Woman allergic to penicillin died of deadly skin condition, inquest hears

n elderly woman developed a deadly skin condition and died after she was admitted to hospital for pneumonia. 

Woman allergic to penicillin died of deadly skin condition, inquest hears

Teresa Kenny (86) from Brookview Gardens, Tallaght, Dublin 24 died of Toxic Epidermal Necrolysis (TEN) at Tallaght Hospital two years ago. The condition causes the death of the epidermis, resulting in skin redness and blisters, leaving the body open to infection, Dublin Coroner's Court heard.

There is no treatment for TEN, family members were told. The condition is associated with antibiotics but there is no clear cause, pathologist Dr Yi Ling Khaw told the court.

Ms Kenny suffered the effects of the condition over 70% of her body before she died on February 20 2015.

The woman had been admitted to hospital on January 14 2015 suffering from pneumonia and was described as frail on admission.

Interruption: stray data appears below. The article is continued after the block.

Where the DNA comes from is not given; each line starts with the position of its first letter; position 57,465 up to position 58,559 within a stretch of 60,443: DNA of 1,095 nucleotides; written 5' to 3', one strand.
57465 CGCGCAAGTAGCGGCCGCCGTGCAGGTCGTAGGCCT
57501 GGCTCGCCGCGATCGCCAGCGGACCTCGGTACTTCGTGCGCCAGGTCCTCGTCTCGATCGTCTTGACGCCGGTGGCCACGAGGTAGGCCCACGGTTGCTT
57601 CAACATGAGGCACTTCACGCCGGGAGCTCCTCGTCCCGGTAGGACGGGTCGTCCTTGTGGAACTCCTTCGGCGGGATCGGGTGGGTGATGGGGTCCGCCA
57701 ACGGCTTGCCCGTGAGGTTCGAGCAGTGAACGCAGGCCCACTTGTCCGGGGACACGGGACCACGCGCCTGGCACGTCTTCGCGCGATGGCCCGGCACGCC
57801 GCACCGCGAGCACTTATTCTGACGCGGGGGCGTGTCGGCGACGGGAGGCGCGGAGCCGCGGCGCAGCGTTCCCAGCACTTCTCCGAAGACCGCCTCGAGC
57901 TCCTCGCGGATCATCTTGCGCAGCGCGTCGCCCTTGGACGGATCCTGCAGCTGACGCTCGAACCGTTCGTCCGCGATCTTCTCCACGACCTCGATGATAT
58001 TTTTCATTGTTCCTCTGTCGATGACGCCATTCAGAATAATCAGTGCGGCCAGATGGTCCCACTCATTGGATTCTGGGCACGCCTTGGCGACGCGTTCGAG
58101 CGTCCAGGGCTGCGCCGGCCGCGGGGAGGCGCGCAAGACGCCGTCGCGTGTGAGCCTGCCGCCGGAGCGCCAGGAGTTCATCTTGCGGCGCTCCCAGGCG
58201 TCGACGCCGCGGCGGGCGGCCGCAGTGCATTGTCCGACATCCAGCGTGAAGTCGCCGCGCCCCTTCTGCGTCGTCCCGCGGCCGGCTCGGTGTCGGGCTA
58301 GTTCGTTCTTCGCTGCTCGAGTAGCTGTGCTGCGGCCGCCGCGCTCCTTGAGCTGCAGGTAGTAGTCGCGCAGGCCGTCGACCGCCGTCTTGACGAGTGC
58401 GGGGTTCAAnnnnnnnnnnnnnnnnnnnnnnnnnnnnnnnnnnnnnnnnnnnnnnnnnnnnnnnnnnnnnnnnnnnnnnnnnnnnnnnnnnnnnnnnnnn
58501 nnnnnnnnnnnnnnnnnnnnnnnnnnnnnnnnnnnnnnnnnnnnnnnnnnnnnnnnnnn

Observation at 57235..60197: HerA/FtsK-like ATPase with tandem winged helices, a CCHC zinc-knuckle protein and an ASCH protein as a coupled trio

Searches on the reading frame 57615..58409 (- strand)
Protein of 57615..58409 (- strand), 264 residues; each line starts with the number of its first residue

Family members with her on admission informed medical staff of a previous reaction to penicillin.

She had a background of chronic obstructive pulmonary disease. The woman was treated initially for pneumonia and she was prescribed cephalosporin.

Her condition improved slightly but at the end of January she tested positive for Ecoli anddoctors were not sure of the source.

She developed septicemia and was given multiple antibiotics including vancomycin and meropenem. Three days before her death she was reviewed by two separate consultant dermatologists and all antibiotic medication was stopped.

Consultant Geriatrician Dr John Doherty said the deadly skin condition was triggered in the woman's body and then ran 'as a cascade' to cover 70% of her skin.

He said Ms Kenny's age, her frailty and the infections she was fighting needed to be considered as factors in relation to the onset of TEN.

He said the decision was made to give her the 'least damaging option' by administering an antibiotic with a very small risk, meropenem.

The family's solicitor Sheila Reidy asked if the condition is caused by antibiotics and Dr Doherty said he did not agree that it was.

"It is impossible to distinguish the effects of antibiotics separately. These patients are ill so there is more than one factor," Dr Doherty said.

Pathologist Dr Yi Ling Khaw gave the cause of death as Toxic Epidermal Necrolysis (TEN), the cause of which could not be confirmed but was most likely drugs or infection.

The family asked for further clarification of the possible cause of TEN and Coroner Dr Myra Cullinane adjourned the inquest in order to consult with an independent immunologist.

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